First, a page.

I discovered Kukai contests in much the same way I’ve discovered everything of worth in cyberspace: by serendipitously following links. The first Kukai I discovered was the Shiki Monthly Kukai. What is a Kukai? Simply put, it is a peer-reviewed haiku competition, in which anyone who submits a haiku gets to vote.
Here’s how it works, in more detail. The Shiki Monthly Kukai has two divisions: the “Kigo” and the “Free format”. In the former, the kigo provided must be included in the haiku, along with a seasonal reference. In the “free format” section, the haiku may be set in any season. Sometimes the word provided must be used verbatim; other times, the only requirement is that it be “strongly imaged or implicit”. A writer may submit one haiku to either or both sections.
Shortly after the submission period ends, ballots are distributed to each participant with the haiku listed anonymously. Each participant has 6 points to distribute, in increments of 1, 2, or 3, and they may not vote for their own haiku. Finally, the votes are tallied, and the haiku are listed in ranked order, along with the writers’ names, points, and any comments they may have received. In addition to the Shiki Monthly Kukai, two other Kukai that I regularly participate in are the Sketchbook Kukai and the Caribbean Kigo Kukai. These are some of my favorite Kukai entries from this year:
night sky –
eclipsing the moon
1st place, Shiki Monthly Kukai, July 2010
3rd place, 8th Annual Shiki Poets’ Choice Kukai, October 2010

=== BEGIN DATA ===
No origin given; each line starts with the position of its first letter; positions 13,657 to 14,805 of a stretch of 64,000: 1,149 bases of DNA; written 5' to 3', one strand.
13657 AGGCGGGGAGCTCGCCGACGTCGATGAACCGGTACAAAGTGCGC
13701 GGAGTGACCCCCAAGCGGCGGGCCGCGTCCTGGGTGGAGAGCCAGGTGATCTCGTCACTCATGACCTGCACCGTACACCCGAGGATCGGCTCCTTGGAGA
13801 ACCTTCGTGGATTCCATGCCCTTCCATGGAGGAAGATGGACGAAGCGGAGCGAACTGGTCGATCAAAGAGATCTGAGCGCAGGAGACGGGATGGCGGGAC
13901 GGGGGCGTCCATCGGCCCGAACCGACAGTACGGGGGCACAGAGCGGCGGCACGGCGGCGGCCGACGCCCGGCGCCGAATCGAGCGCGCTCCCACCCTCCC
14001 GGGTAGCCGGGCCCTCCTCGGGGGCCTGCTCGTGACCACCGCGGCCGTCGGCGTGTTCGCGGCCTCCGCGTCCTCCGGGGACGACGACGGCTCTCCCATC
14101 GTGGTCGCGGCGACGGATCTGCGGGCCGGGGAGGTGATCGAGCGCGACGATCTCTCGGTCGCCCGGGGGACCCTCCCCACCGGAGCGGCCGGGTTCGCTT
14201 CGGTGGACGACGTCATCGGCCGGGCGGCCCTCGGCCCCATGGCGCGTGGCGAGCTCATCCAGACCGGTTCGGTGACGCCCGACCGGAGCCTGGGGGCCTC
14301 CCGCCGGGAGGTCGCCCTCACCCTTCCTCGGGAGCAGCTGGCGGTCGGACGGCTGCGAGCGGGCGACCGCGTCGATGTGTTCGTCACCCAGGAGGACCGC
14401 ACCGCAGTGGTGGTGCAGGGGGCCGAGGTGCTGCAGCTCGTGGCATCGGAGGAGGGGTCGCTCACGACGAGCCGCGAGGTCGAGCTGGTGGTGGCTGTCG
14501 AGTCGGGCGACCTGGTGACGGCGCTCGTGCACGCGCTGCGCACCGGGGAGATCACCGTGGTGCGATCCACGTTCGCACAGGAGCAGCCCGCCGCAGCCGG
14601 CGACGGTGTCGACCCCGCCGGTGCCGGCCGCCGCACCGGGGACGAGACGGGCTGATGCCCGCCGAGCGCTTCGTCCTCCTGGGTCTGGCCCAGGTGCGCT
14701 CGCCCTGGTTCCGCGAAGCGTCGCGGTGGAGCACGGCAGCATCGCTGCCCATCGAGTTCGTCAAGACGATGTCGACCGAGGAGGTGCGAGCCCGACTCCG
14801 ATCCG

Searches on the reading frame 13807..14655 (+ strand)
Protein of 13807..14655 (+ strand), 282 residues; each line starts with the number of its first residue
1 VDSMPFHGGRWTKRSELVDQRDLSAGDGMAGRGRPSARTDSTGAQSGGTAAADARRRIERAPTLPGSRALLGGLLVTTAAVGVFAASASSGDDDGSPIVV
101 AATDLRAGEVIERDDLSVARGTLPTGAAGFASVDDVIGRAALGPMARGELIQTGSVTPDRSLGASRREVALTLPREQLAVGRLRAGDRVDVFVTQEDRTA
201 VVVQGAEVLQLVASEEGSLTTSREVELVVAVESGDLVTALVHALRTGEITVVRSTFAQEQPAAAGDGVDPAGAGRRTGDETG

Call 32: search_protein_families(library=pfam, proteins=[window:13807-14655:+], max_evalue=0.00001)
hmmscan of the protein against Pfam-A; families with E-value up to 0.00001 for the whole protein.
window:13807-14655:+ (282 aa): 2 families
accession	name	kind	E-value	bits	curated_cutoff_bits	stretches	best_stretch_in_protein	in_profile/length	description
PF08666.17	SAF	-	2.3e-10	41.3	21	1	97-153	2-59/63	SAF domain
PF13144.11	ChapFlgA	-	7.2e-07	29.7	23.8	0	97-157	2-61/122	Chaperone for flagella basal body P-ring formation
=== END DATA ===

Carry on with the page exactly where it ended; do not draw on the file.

strains of Mendelssohn
the groom fiddles
with his carnation
1st place, Caribbean Kigo Kukai #13, May 2010
the dogwood’s leaves
2nd place, Sketchbook Kukai, July/August 2010
What is novel about Kukai contests, is that unlike traditional haiku journals or competitions with a single judge, Kukai are “judged” by all of the participants, creating a kind of vox populi effect. Kukai are also inclusive—anyone can participate, and everyone is made to feel equally welcome—whether this is their first haiku, or they have been writing and publishing haiku for years. The best way to get started with any of these Kukai is simply to familiarize yourself with the rules, read the past few months of results to get the “flavor” of that particular Kukai, and start writing!
Cara Holman lives in Portland, Oregon, with her husband, the youngest of their three children, and their two cats. She finds inspiration for her haiku in the garden and on forest trails. Visit her blog, Prose Posies, for links to all of her writing, including her creative nonfiction.